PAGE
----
Does revenue-motivated policing alter who receives traffic citations? Evidence from driver race and income in Indiana

Research output: Contribution to journalArticlepeer-review


Revenue-motivated policing is a common explanation for law enforcement behavior. This means in times of fiscal stress police alter their behavior to increase the financial returns to their actions. But does variation in the institutional features of local governments lead to variation in law enforcement behavior? Using a plausibly exogenous measure of revenue need, this research explores how fiscal institutions that determine a local government's ability to retain ticketing revenue interact with revenue need to affect the number of tickets issued and the type of driver ticketed. There are four major findings. First, revenue-motivated policing only occurs when local governments retain the revenues from ticketing. Second, in the context of revenue retention and high revenue need, wealthier drivers are more likely to receive tickets. Third, these effects are particularly pronounced among White drivers. Finally, revenue-motives extend beyond law enforcement by altering judicial decision-making. When general purpose governments do not retain ticketing revenues from law enforcement action, there is little evidence of revenue-motivated policing. Municipal courts play a vital role in revenue-motivated policing by determining the distribution of ticketing revenues. When a municipality has an increased need for additional revenue, judges pursue unpaid ticketing debts more aggressively. Judicial behavior is thus affected by the same fiscal pressures that lead police to engage in revenue-motivated policing. Increased revenue need leads police to target drivers who are not typically the subject of enforcement actions: wealthier, white drivers. We find no such effect for Black drivers. Policies altering revenue retention are a promising way to reduce revenue-motivated policing. But reducing revenue-motivated policing might not improve outcomes for Black drivers.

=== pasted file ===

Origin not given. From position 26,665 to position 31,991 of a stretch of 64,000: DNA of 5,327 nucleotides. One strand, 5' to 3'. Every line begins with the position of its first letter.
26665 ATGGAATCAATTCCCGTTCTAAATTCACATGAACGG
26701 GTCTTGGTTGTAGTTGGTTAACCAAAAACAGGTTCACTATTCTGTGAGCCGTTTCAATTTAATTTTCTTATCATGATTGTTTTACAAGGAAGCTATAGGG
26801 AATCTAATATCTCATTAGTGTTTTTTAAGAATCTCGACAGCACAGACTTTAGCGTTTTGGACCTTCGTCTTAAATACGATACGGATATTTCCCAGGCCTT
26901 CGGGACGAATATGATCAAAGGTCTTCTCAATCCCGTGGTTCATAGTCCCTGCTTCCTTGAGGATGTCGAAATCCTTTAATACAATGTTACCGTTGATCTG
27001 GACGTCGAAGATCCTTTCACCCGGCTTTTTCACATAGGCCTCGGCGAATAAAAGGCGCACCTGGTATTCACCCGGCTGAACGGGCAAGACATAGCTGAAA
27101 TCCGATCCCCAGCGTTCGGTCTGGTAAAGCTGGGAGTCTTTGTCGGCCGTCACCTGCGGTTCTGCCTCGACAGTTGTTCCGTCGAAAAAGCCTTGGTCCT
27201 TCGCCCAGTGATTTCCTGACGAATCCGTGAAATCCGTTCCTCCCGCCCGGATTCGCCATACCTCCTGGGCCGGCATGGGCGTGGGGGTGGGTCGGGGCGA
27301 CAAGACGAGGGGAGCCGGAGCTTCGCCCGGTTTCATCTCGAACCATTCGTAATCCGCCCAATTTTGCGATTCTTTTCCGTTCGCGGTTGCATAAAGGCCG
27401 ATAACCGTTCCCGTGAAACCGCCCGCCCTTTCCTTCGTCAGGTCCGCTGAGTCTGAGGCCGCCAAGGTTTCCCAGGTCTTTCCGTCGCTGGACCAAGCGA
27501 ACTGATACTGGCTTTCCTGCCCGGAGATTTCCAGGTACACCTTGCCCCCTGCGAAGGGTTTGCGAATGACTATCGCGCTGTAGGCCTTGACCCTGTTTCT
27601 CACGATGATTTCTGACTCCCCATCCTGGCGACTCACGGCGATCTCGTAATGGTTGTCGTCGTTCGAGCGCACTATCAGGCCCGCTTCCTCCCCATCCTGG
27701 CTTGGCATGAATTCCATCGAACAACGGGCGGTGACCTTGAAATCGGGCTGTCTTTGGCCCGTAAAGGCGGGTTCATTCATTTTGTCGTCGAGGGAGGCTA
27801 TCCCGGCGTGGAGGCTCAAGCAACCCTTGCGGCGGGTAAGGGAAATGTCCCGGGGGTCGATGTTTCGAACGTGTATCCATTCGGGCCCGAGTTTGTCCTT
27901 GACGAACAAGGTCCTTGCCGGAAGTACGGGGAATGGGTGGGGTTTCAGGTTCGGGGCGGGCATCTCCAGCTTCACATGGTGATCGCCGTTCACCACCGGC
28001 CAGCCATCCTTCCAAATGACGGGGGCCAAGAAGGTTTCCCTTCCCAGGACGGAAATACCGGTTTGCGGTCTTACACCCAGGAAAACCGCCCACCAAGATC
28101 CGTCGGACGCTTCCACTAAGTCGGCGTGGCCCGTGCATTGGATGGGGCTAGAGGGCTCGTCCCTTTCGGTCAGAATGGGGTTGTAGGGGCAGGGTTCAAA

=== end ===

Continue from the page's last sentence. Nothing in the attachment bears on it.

Original languageEnglish (US)
Pages (from-to)353-366
Number of pages14
JournalPublic administration review
Issue number2
StatePublished - Mar 1 2023

ASJC Scopus subject areas

  • Sociology and Political Science
  • Public Administration
  • Marketing


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